My arms were still sore from scrubbing the dark streaks of marker my toddler had happily scribbled, off our porous pine dining table. I turned toward my oldest daughter.
“I just told you not to leave your special (read; nonwashable) markers out where your little brother can reach them!”
Had I been talking to a brick wall? I knew I had indeed been lecturing my very own blue-eyed spirited little girl, as she had reminded me with intermittent wiggles and rebuttals throughout. I had in fact been speaking to her, but I was not speaking in her language, or in a way she would best connect with and process.
What was missing
Often parents mistakenly employ ‘one size fits all’ parenting strategies, whether they be the same techniques our own parents used with us, or something we’ve read or learned along the way that resonated. But here’s the thing, we are trying to connect with and guide our child, not ourselves.
When parents take into consideration that each child comes into the world with a mind and heart all their own, they can then explore the most effective ways to connect with and guide their child.
In the book The 5 Love Languages of Children, Dr. Gary Chapman and Dr. Ross Campbell lay out an amazing framework for parents to discover which of the five main types of connection are most meaningful to their child.
As our children grow, we can continue to observe the ways in which they show love to others, as well as what types of connection they seek out most. When parents pinpoint the primary love languages of their child, they are then able to connect and discipline in ways that will be both effective and emotionally supportive of their needs.
Words of Affirmation
If your child’s love language is words of affirmation they may be skilled in expressive or receptive language skills, and will light up when adults dole out verbal praise and affection.
How to connect with them: These are the children that are all about the ‘heart to heart’ sit-down- and-work-through-our-feelings talks. It is important that parents both speak and listen to these children with respect and empathy.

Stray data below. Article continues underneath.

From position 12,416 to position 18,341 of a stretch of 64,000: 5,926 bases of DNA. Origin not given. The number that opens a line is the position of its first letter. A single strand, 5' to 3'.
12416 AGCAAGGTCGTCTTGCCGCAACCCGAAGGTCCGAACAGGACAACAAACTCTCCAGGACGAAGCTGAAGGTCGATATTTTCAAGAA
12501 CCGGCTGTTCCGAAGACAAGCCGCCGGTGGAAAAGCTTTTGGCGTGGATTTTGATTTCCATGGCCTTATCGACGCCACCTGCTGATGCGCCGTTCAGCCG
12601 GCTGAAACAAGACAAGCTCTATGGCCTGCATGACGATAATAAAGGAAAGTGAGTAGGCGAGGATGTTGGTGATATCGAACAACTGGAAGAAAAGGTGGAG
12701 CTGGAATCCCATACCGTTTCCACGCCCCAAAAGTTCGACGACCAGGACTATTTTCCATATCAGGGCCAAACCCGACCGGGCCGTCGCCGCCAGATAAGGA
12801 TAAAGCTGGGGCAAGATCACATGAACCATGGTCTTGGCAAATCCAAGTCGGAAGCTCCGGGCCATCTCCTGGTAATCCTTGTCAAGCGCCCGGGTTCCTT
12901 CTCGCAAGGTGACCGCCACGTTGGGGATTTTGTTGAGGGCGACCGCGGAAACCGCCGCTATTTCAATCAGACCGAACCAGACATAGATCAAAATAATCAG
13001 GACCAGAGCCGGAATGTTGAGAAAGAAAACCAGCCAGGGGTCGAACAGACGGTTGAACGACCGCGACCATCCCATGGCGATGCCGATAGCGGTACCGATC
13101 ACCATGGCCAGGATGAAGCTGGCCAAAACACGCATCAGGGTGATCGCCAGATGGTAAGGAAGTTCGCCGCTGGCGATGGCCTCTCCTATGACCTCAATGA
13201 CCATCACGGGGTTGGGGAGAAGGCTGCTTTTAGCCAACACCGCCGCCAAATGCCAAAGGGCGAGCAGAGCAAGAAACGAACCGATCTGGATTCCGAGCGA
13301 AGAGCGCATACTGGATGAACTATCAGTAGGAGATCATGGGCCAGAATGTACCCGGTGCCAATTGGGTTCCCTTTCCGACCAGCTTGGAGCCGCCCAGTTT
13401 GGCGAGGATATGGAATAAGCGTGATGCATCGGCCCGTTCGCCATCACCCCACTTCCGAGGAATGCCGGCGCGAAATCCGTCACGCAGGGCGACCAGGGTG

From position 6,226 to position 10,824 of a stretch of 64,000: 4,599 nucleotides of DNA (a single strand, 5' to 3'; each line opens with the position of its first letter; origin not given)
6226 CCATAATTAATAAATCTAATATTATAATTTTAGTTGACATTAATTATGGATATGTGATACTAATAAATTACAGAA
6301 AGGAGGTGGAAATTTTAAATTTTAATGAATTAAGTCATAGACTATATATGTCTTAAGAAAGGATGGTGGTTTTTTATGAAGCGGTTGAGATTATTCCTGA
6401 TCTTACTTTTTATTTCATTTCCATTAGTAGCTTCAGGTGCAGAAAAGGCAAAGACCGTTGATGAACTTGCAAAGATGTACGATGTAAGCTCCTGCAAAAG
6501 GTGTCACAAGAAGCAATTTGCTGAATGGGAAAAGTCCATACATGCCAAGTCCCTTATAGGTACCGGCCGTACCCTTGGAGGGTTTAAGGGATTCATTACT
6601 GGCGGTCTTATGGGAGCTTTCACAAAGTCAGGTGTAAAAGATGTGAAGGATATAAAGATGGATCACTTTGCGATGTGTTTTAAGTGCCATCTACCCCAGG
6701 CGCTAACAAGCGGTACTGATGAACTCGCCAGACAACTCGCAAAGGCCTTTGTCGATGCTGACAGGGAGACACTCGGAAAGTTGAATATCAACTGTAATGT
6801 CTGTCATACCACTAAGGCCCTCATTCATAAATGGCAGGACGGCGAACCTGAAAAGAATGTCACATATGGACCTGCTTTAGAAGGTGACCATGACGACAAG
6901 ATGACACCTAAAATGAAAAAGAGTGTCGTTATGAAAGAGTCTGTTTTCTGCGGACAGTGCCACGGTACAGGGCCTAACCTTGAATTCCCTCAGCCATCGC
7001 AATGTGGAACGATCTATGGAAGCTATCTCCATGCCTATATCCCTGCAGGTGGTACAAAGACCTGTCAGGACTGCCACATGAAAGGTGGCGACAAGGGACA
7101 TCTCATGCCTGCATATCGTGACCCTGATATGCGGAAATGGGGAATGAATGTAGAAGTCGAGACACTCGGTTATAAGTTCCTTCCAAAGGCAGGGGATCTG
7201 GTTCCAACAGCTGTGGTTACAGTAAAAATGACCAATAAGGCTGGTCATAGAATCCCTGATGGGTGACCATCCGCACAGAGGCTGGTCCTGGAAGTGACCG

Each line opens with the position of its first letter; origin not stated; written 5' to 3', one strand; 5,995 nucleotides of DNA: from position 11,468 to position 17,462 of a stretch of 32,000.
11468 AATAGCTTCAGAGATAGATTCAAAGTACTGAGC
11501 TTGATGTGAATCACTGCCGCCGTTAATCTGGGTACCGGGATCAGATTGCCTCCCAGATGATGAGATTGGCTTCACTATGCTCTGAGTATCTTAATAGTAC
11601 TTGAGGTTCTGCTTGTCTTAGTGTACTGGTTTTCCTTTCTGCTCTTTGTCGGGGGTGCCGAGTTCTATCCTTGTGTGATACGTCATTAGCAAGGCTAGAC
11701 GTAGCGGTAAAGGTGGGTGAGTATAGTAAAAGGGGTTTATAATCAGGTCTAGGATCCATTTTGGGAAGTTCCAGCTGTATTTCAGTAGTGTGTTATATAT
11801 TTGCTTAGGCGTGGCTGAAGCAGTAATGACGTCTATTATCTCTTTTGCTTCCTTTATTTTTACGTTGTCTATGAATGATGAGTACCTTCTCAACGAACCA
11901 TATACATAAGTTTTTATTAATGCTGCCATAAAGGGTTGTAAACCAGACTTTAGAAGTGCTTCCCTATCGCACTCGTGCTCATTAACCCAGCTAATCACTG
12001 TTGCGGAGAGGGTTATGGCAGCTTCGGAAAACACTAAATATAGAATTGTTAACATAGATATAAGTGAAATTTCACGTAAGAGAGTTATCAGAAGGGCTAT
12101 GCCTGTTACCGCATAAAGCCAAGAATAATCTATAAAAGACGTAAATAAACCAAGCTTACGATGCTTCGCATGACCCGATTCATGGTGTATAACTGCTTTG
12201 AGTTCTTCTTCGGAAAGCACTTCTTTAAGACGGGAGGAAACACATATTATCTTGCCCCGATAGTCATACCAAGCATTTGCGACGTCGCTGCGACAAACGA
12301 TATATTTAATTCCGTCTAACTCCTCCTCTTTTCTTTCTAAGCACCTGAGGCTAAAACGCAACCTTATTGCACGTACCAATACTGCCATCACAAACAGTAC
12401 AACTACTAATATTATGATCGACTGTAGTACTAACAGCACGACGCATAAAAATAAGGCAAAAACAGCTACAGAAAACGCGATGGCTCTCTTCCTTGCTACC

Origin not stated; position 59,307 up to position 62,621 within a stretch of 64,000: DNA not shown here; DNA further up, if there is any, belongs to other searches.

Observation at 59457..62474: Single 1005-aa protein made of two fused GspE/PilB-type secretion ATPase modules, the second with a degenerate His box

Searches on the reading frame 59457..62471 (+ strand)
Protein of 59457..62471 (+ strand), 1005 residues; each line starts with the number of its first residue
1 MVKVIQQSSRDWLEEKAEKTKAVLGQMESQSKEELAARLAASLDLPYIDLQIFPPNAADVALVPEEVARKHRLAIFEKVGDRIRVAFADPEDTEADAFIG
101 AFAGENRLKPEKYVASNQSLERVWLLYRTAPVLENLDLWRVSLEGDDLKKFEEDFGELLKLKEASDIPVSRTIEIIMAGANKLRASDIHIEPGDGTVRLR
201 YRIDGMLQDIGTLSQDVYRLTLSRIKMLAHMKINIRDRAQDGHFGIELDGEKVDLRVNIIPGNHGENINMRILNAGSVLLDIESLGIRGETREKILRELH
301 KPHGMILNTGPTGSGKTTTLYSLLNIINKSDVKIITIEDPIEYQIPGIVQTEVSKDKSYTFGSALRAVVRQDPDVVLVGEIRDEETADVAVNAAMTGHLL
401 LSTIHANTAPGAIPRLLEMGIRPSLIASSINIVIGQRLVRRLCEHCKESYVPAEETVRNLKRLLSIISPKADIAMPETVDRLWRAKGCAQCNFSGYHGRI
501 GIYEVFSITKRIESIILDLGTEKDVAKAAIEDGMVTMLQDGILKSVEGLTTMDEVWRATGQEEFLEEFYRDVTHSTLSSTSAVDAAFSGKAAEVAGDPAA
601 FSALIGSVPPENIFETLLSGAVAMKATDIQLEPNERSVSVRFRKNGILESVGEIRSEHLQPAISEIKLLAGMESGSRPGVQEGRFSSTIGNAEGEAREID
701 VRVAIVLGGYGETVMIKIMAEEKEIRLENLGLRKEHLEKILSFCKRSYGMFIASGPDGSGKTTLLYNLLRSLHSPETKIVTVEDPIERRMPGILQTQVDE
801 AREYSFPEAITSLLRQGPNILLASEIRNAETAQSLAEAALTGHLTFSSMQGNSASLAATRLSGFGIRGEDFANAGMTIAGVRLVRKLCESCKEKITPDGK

What motivates them to change behavior: Words of hope, encouragement and confidence communicated verbally or through writing such as, “I know you are an amazing and thoughtful brother, and certainly don’t want to hurt him, which is why I’m confident you’ll work on finding other ways to let your anger out”. Specific praise genuinely communicated in response to positive behaviors will go a long way.
If your child seeks out and responds positively to intimate one on one moments they value having an adult’s undivided attention.
How to connect with them: Parents can be intentional in scheduling consistent time for one on one interactions, taking special care to avoid interruptions from family members or distractions such as devices. The activity isn’t what’s significant as much as the intimate time together is.
What motivates them: Special activities such as reading, art or games that are uniquely shared between parent and child. Trips or outings to meaningful locations or events will likely serve as positive long-term goals.
If your child finds value and meaning in gifts they receive it is likely that they appreciate having a physical representation they can see and touch, of a parent’s love.
How to connect with them: Get to know what types of things are meaningful for your child and demonstrate this knowledge with a thoughtful presentation, such as new watercolors for a child who has a love of art, or favorite crackers from the grocery store.
What motivates them: Creating pictures or visuals to represent goals or responsibilities. Finding concrete tangible objects to represent behaviors such as a friendship bracelet to help prompt the child to ‘treat their sister with kindness’.
If your child eagerly receives and seeks out most expressions of physical affection, odds are they feel loved through touch.
How to connect with them: Go the extra mile to figure out what types of affection the child prefers. For instance, do they seem to prefer gentle touch or deeper pressure? Find times throughout the day to incorporate physical touch into routine such as a back scratch at bedtime or spontaneous kisses during homework time.
What motivates them: Positive reinforcements through touch such as high fives or hugs and special activities involving physical touch and movement, such as playing sports together or having ‘piggyback ride time’.
Acts of service
If your child takes notice when you go above and beyond in meeting their needs, they likely receive validation from meaningful actions.
How to connect with them: Utilize everyday opportunities to step into their world and assess their current need. For example, willingly putting down the phone for a few minutes to help them find their toy or having their favorite snack ready for them when they’re starving after soccer practice.
What motivates them: Helping periodically and enthusiastically with a task or responsibility they’ve been working hard on such as helping them remember their reading homework on a day they forget, or surprising them with a play date even though you originally said there was no time.
Meeting them where they’re at
I knew my forgetful, perfectionist seven-year-old also had a sensitive side. She visibly melts when words of affirmation are spoken to her. I got down to eye level and told her I knew leaving the markers out on the table was an accident, and that I was quite confident she could help me clean up, and that she’d remember to put them away next time.
Whether or not she did I can’t recall, but I do know that connecting and meeting her where she was at, gave her the best possible chance at success.
Read more from Angela on her site Parents with Confidence